A minute passes and she’s still searching for her keys.

Dropping to the steps in front of the door, she empties the contents, spreading them out on the concrete in a frenzy.

I roll the window down. “Lost your keys?”

She shoves everything back into her bag, her mouth half agape as she walks back to my car. “They must have fallen out at the party.”

A moment ago she said her mom doesn’t get home until after the bars close—which is about three hours from now. She can’t call her brother because then she’ll have to tell him what happened.

“Get in,” I say. “You’re staying at my house tonight.”

The ride to Park Terrace is quiet, save for the music I let Devanie choose. It’s some pop band I’ve never heard of, but it seems to put her in good spirits because a few times I catch her tapping her finger along to the beat.

Stopping outside the iron gates, I punch in my security code and wait for the doors to open.

“This … is your house?” Devanie asks, eyes wide and bright in the dark of my car.

“My parents’ house,” I say. “Technically.”

“Holy sh....” Devanie unbuckles her seatbelt, perching on the edge of her seat as she scans the expansive property, the perfectly placed mature trees, the trickling fountain in the circle drive, and the strategically arranged lighting that makes the house equal parts terrifying and majestic this late at night.

I drive around back, parking in front of my designated garage stall, and we head inside the house.

It’s dark. Quieter than before. I assume everyone’s in bed by now, given the fact that it’s almost midnight. I stopped on the drive home to get her a cheeseburger and fries after I heard her stomach rumbling.

“Follow me,” I say, leading her through the kitchen, down the hall, and into the foyer, where we stop at the base of the curved staircase. “You’re staying in the guest room tonight. Last room on the right. Next to me.”

She follows me up, the stairs creaking softly beneath each step, and I stop when I get to my door.

“Hang on. I’m going to grab you some pajamas.” I head in, emerging a minute later with a gray t-shirt and drawstring sweatpants that she can tie tight so they don't fall off. When I come out, I find her staring at the collage of framed and matted family photos that clutter the walls of our upstairs hall. “This way.”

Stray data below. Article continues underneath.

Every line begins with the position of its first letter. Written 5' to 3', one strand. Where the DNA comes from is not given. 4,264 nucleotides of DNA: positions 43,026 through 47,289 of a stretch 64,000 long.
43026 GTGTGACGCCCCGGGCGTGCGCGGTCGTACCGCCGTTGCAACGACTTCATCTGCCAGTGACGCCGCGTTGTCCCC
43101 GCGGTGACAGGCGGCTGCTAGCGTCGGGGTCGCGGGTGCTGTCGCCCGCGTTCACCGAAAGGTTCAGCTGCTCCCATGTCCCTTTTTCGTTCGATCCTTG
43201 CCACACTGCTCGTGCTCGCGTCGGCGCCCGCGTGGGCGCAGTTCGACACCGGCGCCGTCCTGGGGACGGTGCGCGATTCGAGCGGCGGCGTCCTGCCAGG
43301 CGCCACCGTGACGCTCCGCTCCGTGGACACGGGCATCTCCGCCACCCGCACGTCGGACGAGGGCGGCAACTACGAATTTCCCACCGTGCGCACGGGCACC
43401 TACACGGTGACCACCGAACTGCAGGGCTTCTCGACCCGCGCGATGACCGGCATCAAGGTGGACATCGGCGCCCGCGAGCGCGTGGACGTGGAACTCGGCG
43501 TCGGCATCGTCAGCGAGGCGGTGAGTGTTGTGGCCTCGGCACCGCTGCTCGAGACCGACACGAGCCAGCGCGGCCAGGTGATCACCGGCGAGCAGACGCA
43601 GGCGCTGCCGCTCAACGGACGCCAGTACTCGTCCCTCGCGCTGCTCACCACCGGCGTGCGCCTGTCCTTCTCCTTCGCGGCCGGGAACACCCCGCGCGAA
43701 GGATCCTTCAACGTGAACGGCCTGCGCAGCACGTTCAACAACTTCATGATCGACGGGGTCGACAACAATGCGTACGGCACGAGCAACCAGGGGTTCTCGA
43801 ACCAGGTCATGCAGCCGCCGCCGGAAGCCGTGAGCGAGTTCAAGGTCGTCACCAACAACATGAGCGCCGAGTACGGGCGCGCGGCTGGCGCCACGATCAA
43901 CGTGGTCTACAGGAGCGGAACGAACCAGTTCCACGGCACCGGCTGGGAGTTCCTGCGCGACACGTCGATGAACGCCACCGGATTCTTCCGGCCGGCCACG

I take her to the guest suite next to my room and flick on the lamp on the bedside table. The bed is king-sized but comfortable, a Duxiana pillowtop, and I point her toward the en suite.

“There’s your bathroom. I’ll be next door if you need anything,” I say, yawning. “And these are for you.”

I hand her the pajamas, realizing she’s yet to say a single word since we walked in.

“You going to be okay?” I ask.

She nods.

“I’ll take you home in the morning,” I say. “In the meantime, you should probably text your mom and let her know where you are. Give her my number too, will you? Just in case.”

“Okay,” she speaks. Finally.

“Goodnight, Devanie.” I close the door behind me, attempting to make as little noise as possible. In the morning, I’ll explain everything to my parents and then I’ll have Eloise, our weekend chef, make her a proper breakfast before I take her home.

I meant what I said when I told her I wouldn’t breathe a word of this to her brother. I’m beginning to get the impression that he’s more of a parent to her than her own mother, but their family dynamics seem a bit complicated and I don’t want to get involved in any of that. The Boys and Girls Club handbook explicitly stated we’re only allowed to communicate with the child’s legal guardian(s).

I wash up for bed and climb under my covers, trying my hardest to relax after an eventful couple of hours, but every time I close my eyes, I see him.


And while I hardly know him, I find myself wondering what he’s up to tonight, on this ordinary Friday evening. I picture him surrounded by friends, maybe a brown bottle of beer in one hand. Music blasting. People laughing. The smell of cigarettes lingering in the air. Not a designer accessory, nose job, or European luxury car in sight.

Just regular people.

Nice, unassuming, genuine people having a good time.

Hot Series
» Unfinished Hero series
» Colorado Mountain series
» Chaos series
» The Young Elites series
» Billionaires and Bridesmaids series
» Just One Day series
» Sinners on Tour series
» Manwhore series
» This Man series
» One Night series
Most Popular
» Pricked
» Soul in Darkness
» The Light We Lost
» More Than Words
» Scarlet Angel (Mindf*ck #3)
» Sidetracked (Mindf*ck #2)
» The Risk (Mindf*ck #1)
» The Risk (Briar U #2)